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Martha’s Vineyard migrants offered shelter at Joint Base Cape Cod

Gov. Charlie Baker said he plans to activate up to 125 members of the Massachusetts National Guard as part of the relief effort.

Jonathan Wiggs/Globe Staff
A mother and child spent some time outside St. Andrew's in Edgartown, where migrants were being fed lunch with donated food.

The Venezuelan migrants who arrived on Martha’s Vineyard Wednesday are being offered resources and temporary shelter on Cape Cod, Gov. Charlie Baker announced Friday. 

The Massachusetts Emergency Management Agency is coordinating efforts among state and local officials to ensure access to food, shelter and essential services for the group at Joint Base Cape Cod

Baker also said he plans to activate up to 125 members of the Massachusetts National Guard as part of the relief effort.

The group of about 50 migrants arrived on two charter planes sent by Florida Gov. Ron DeSantis as a political statement on border security. The transport drew widespread condemnation from a number of politicians in Massachusetts and beyond

While Martha’s Vineyard residents worked with local and state officials to create temporary shelter and provide necessities, the island communities are not equipped to provide sustainable accommodation, Baker’s office said. On Friday, the state will offer transportation to a new temporary shelter on JBCC, and the move will be voluntary.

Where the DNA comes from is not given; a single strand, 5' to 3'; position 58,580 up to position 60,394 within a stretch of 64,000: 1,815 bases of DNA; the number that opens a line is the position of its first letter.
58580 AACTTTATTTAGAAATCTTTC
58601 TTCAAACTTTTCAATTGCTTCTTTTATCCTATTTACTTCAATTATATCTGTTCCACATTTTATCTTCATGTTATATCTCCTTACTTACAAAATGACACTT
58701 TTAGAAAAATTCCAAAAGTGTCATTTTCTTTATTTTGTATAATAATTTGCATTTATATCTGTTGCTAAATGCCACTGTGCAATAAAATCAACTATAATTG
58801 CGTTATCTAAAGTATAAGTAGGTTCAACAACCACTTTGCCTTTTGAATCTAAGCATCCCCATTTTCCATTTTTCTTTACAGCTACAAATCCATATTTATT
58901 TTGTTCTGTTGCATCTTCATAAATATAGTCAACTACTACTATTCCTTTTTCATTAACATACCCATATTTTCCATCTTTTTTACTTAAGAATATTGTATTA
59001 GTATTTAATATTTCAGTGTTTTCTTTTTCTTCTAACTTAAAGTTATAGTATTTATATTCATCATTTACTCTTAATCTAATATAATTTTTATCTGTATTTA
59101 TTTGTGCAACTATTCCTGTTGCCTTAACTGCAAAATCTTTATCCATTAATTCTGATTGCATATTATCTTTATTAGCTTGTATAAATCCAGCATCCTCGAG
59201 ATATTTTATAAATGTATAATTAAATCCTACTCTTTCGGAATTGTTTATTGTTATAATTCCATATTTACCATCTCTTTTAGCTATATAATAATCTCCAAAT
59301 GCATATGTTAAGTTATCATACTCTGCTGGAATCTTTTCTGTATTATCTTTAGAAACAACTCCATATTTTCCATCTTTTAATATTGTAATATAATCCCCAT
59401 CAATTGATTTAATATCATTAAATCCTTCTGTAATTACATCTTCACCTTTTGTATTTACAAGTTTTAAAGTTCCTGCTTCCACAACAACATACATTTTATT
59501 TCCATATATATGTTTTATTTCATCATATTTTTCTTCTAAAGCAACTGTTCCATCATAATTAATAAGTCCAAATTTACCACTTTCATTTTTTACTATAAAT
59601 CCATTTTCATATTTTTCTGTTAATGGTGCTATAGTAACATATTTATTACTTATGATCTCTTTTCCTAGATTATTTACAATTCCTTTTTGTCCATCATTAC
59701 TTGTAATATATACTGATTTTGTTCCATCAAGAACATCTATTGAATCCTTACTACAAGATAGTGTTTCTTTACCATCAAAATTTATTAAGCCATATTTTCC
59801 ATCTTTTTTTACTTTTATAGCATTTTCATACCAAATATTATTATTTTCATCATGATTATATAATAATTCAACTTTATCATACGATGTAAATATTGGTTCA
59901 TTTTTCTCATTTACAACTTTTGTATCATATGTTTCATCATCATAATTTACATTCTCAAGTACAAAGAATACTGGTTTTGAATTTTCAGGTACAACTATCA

“We are grateful to the providers, volunteers and local officials that stepped up on Martha’s Vineyard over the past few days to provide immediate services to these individuals,” Baker said in a statement. “Our Administration has been working across state government to develop a plan to ensure these individuals will have access to the services they need going forward, and Joint Base Cape Cod is well equipped to serve these needs.”

Joint Base Cape Cod is already a MEMA-designated emergency shelter, and its existing infrastructure provides a safe temporary accommodation with designated space for access to legal services and essentials such as basic health care, Baker’s office said. JBCC has previously housed displaced individuals, including during Hurricane Katrina. 

The migrants will be housed in dormitory-style spaces, and families will not be separated, according to Baker’s announcement. 

MEMA is collaborating with state agencies and nonprofit organizations to ensure the migrants have access to legal services, health care, food and other resources.

“While Wednesday’s arrival on Martha’s Vineyard was unexpected, the extraordinary response was not,” Public Safety and Security Secretary Terrence Reidy said in a statement. “The work of so many state and local partners exemplify the best values of our Commonwealth, providing safe shelter, food and care for individuals that had been through a long, harrowing journey.”


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